Arsenal's talisman has been continuing his recovery from the ankle injury that has kept him out for five-and-a-half weeks with sessions on hi-tech apparatus
By Wayne Veysey | Chief Correspondent
When the Arsenal first-team squad were given a day off in the middle of last week, one notable player was present at the club’s London Colney headquarters.
Jack Wilshere spent most of his time in the club’s purpose-built new medical centre as he continued his rehabilitation from the ankle injury that has kept him out for five-and-a-half weeks.
It has been a familiar routine for Wilshere in recent weeks – daily one-on-one sessions working on his recovery with Arsenal’s assortment of highly qualified and highly paid physios, conditioning and fitness staff.
The key apparatus has been the anti-gravity treadmill acquired by the club in 2011 after it had gained widespread approval from elite American sports institutions such as NFL’s Oakland Raiders, NBA’s Miami Heat and Stamford University.
The treadmill, originally designed for NASA astronauts, uses adjustable weight-bearing technology, allowing Wilshere to run without putting undue pressure on his healing ankles, specifically the right one that has been the focus of so much concern at the club since he injured it in the 2-1 defeat to Tottenham on March 3.
It is believed that Wilshere had complained of pain to the joint even before the north London derby but had stressed his desire to carry on playing.
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In the aftermath of that demoralising defeat, Arsenal sent him to the warmth of Dubai for a week, where an ankle specialist advised an enforced spell of rest to prevent the damage escalating into a stress fracture.
Goal.com understands that the recommendation was that Wilshere should not play for a period of six to eight weeks, keeping him on the sidelines until at least the end of April.
Publicly, Arsenal have played down the problem, highly sensitive to any accusations that they have mismanaged the fitness of not only their own poster boy but arguably England’s most influential player.
The day before ruling Wilshere out of the second leg of last month’s Champions League tie against Bayern Munich, Arsene Wenger gave mixed messages on Wilshere’s condition, initially claiming that the 21-year-old had an inflamed left ankle before admitting in a second media bulletin that he had problems with both his ankles.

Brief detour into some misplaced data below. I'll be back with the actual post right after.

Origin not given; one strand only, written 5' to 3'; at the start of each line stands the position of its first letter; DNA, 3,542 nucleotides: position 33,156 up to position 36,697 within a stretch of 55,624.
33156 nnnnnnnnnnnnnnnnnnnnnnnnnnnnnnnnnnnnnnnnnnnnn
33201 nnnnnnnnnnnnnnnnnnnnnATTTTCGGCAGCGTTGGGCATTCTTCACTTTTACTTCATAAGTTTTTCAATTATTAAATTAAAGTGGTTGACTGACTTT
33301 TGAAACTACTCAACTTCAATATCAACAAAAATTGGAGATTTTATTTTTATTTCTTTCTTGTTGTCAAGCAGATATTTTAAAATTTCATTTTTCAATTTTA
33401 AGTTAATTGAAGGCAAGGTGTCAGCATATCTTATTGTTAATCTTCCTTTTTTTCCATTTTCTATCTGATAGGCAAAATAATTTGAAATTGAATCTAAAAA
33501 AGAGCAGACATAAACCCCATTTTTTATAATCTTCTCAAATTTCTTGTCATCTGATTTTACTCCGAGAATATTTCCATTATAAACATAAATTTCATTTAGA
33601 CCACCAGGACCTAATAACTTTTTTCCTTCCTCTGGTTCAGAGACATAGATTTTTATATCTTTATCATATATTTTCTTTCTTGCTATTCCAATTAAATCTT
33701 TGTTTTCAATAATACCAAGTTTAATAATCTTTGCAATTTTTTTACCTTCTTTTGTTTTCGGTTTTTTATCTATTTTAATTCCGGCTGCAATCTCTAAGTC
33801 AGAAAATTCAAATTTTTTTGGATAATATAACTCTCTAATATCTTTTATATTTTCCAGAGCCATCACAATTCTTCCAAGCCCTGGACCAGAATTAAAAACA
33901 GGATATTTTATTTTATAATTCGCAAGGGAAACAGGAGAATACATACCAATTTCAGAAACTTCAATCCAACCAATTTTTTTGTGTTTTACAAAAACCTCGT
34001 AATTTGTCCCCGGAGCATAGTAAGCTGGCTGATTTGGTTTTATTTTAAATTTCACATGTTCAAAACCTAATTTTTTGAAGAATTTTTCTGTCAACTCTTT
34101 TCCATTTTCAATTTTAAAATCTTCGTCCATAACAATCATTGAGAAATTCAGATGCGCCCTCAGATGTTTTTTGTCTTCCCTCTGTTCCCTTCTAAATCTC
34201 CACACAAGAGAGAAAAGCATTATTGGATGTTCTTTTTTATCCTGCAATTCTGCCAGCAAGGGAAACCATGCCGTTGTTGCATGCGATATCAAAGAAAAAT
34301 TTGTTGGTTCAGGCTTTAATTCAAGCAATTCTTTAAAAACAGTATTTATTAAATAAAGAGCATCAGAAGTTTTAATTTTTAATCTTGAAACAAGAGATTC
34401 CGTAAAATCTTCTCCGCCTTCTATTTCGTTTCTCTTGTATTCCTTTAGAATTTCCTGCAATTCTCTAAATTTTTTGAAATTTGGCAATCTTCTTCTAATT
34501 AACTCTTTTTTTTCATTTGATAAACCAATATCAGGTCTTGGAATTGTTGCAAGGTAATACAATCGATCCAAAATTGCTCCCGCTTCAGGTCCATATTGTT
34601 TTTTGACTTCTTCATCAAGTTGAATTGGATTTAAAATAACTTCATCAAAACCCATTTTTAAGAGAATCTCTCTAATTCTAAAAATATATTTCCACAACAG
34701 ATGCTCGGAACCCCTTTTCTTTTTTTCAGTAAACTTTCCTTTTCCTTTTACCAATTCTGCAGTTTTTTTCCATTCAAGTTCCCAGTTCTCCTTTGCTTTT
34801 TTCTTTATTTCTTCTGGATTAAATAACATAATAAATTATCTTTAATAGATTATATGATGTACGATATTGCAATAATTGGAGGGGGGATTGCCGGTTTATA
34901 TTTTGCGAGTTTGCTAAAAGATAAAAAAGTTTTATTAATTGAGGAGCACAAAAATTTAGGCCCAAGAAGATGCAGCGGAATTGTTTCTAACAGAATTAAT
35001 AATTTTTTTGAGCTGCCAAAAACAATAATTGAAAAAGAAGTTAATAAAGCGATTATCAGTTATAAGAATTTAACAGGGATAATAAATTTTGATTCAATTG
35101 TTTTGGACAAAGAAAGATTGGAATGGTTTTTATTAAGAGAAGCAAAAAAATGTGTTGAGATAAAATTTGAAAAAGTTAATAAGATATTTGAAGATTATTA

The manager’s first estimate was that Wilshere would be out for three weeks, before changing tack slightly and raising the timeline to “up to four weeks”. Both deadlines have now passed.
During the last international break, Arsenal released a statement to vigorously deny that Wilshere faced a lengthy lay-off, claiming he would be “available for selection for the home game against Reading”. In the event he was not, and nor was he ever likely to figure in the following fixture that took place against West Brom last weekend.
Despite an insistence to the contrary, the principal damage is to Wilshere’s right ankle, and he is believed to have suffered a re-occurrence of the same injury that contributed to him missing 16 months of competitive football.
It is not a debilitating injury, but given his history of ankle trouble, the damage is sufficient to make the management cautious.
There are no plans for the midfielder to undergo a repeat of the surgery he had in September 2011 to repair a fracture to his right ankle, which had first been sustained in a pre-season friendly in July 2011. He later suffered heel and knee injuries and did not play competitive football again until October 27 of last year.
Nevertheless, Arsenal are wary of fast-tracking Wilshere back into the squad and their star player breaking down once again.
Under the supervision of the club’s fitness trainer Declan Lynch, he has begun light running outside away from the first-team group preparing for Saturday’s match against Norwich City at Emirates Stadium.
The latest update from the management is that Wilshere has an “outside chance” of being in the squad this weekend.
Given the length of the player’s lay-off, which, by this weekend, will have risen to six weeks, and his history, it is unrealistic for him to return until he has undertaken significant training with the first-team squad.
Abou Diaby’s knee ligament injury, which has ruled him out for the rest of the year, has left Wenger short of central midfielders but the manager is likely to resist the temptation to rush Wilshere back.
The minimum £25million guaranteed for qualifying for the Champions League is a substantial carrot but Arsenal have won five of their last six matches and have coped well in Wilshere’s absence.
In the club's ideal scenario, he will act as a comfort blanket for the rest of the campaign, to be used only if deemed absolutely necessary. Moreover, it would make little sense for him to be involved in England's two end-of-season friendlies. A longer break would allow Wilshere time to get into top condition for the start of next season.
The player himself is said to be in good spirits, aware that his lay-off is in his own long-term interests. He attended the Reading match and spent time afterwards in the players’ lounge, where he posed for pictures with supporters and signed merchandise.
Wilshere has recently returned to Twitter following a self-imposed exile but he is a more restrained figure than the one who used to spar publically with Tottenham fans and offer outspoken observations on various football issues.
He has matured and learned to be more patient. He has had to.